Notes and observations from a photographer and cultural interpreter living on Canada's east coast.
Monday, February 11, 2013
Where Eagles Soar
There are few feelings quite like looking skyward and catching a glimpse of the broad, straight wings of a bald eagle high overhead(Haliaeetus leucocephalus). These strikingly beautiful and majestic birds of prey are relatively common around the coasts and waterways of Newfoundland and Labrador; they're well suited to life here, since appropriately enough they fish for a living. They can be spotted waiting patiently in trees or on
rocky outcrops, scanning for the flash of a fish moving through the water near the surface, then swooping low, flaring wings and tail to apply the brakes, and striking quickly. The resulting prize may be devoured right away at a favourite spot nearby, or carried back to a huge, unkempt-looking nest to feed recently hatched young.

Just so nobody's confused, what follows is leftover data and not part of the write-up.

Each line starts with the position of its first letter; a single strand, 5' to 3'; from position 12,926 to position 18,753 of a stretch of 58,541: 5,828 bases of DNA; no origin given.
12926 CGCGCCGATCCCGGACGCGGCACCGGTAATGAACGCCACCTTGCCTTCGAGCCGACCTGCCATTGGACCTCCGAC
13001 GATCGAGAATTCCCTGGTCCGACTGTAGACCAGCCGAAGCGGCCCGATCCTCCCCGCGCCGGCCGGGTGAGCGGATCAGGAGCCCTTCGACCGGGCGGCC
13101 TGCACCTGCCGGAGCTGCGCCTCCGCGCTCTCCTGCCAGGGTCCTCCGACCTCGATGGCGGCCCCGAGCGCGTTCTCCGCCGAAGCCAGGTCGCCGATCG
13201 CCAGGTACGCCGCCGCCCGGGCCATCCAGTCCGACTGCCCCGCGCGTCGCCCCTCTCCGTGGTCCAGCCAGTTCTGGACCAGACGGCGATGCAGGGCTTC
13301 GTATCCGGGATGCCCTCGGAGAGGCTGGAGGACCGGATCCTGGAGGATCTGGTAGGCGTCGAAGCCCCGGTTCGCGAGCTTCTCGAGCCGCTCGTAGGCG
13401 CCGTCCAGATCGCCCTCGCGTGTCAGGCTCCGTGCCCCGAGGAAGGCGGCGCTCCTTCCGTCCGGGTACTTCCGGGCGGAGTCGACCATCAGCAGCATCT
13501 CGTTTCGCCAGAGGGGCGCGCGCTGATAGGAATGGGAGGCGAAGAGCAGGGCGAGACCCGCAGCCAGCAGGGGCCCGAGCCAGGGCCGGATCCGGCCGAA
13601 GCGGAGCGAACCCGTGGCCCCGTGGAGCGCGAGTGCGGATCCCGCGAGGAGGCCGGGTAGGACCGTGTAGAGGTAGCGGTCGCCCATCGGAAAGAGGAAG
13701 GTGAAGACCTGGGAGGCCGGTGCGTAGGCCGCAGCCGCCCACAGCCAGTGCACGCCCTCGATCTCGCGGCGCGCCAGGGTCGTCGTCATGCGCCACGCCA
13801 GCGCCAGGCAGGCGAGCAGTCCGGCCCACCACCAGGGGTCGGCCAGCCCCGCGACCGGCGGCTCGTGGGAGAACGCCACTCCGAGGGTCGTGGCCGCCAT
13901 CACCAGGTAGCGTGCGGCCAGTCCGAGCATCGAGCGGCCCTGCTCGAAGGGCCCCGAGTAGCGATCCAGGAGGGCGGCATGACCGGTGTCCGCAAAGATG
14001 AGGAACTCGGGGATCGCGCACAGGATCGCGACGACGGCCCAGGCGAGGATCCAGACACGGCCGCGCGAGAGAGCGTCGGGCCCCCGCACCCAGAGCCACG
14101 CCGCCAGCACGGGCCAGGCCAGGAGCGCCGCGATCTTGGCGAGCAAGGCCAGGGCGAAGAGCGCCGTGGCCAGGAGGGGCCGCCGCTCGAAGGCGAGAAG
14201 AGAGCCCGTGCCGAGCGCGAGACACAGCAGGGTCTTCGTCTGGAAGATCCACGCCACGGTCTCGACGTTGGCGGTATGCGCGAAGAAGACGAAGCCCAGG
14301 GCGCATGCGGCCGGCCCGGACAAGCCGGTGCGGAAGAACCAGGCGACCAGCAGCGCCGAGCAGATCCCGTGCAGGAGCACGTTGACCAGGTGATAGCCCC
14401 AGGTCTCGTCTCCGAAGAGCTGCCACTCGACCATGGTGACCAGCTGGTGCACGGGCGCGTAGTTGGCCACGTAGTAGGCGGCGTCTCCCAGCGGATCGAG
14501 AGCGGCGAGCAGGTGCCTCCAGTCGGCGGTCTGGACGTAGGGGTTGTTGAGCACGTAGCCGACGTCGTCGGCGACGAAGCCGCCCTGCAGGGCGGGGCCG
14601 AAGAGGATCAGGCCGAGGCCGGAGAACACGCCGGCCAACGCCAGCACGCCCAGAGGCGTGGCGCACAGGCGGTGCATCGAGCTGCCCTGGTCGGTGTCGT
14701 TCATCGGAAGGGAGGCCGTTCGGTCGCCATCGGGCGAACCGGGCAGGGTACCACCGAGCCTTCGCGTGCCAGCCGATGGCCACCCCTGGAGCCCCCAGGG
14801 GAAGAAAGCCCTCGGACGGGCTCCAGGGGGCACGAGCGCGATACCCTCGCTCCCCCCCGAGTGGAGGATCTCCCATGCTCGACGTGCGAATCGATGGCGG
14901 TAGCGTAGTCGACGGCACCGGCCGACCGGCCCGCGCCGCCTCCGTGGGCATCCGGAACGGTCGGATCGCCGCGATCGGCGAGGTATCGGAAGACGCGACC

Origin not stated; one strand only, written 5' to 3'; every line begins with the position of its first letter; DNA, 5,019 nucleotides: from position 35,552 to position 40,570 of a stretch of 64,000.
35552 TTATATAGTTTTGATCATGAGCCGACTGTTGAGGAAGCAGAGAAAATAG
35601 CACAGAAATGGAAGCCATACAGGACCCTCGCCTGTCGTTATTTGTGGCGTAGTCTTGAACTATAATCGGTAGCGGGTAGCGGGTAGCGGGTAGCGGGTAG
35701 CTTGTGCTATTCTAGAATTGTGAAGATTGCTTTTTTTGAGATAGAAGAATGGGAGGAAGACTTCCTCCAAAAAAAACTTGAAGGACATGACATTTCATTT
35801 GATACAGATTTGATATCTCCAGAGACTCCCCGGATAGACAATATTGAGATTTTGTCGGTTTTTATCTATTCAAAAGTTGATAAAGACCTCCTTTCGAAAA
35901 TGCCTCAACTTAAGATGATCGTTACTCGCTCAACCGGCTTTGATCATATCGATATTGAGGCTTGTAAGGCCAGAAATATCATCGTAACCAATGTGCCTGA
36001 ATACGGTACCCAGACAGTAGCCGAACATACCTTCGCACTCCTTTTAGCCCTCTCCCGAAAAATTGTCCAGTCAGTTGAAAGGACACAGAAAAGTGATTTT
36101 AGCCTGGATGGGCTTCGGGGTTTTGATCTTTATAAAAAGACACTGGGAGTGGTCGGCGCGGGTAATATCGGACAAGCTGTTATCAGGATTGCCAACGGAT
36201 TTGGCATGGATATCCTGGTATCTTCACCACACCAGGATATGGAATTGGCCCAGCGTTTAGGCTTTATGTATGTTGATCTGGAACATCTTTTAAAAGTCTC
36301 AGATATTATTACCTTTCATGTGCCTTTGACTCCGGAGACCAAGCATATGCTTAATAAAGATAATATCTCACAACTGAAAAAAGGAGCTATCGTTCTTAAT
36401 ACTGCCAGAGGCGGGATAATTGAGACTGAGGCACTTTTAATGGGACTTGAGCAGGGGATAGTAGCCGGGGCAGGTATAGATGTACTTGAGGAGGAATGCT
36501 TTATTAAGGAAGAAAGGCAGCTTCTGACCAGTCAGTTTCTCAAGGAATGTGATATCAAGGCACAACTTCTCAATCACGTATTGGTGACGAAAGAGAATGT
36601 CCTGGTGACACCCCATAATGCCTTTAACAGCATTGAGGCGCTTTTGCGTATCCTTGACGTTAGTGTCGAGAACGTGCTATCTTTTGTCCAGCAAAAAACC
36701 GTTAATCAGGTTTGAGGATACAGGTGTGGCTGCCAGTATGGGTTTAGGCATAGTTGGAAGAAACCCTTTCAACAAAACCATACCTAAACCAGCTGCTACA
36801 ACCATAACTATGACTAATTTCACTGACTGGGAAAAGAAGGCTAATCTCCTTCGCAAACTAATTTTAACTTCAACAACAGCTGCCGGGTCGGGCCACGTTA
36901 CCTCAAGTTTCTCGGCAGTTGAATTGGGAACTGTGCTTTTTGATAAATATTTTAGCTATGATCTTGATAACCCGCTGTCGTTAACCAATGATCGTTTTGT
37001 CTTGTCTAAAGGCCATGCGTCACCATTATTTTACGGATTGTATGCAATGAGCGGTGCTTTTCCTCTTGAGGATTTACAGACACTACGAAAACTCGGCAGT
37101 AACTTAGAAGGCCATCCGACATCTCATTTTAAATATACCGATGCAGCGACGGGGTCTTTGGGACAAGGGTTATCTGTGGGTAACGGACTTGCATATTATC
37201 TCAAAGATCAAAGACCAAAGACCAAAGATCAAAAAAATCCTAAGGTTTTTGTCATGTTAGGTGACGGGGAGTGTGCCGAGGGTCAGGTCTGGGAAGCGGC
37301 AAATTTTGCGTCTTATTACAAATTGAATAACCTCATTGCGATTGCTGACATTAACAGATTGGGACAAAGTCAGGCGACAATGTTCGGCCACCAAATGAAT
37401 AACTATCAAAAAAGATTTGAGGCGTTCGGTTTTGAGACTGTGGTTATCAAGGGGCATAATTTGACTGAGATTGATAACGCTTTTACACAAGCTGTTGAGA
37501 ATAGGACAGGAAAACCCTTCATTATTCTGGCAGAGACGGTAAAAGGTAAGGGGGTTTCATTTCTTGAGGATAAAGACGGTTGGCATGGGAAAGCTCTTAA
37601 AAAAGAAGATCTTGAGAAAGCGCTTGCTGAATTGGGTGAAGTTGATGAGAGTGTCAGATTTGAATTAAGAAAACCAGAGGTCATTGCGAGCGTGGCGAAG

During the winter months, they tend to congregate where there is open water or another readily available food source; in the
St. John's area, that means Quidi Vidi Lake with its ready selection of ducks and huge aggregation of gulls. Both adults and juveniles can be found here, like these two youngsters scuffling just above the ice of the lake. The return of summer means the birds are more widely spread across the landscape, since food is more readily available in open water. Keep an eye to the sky, and you just might catch sight of one of Newfoundland and Labrador's resident bald eagles.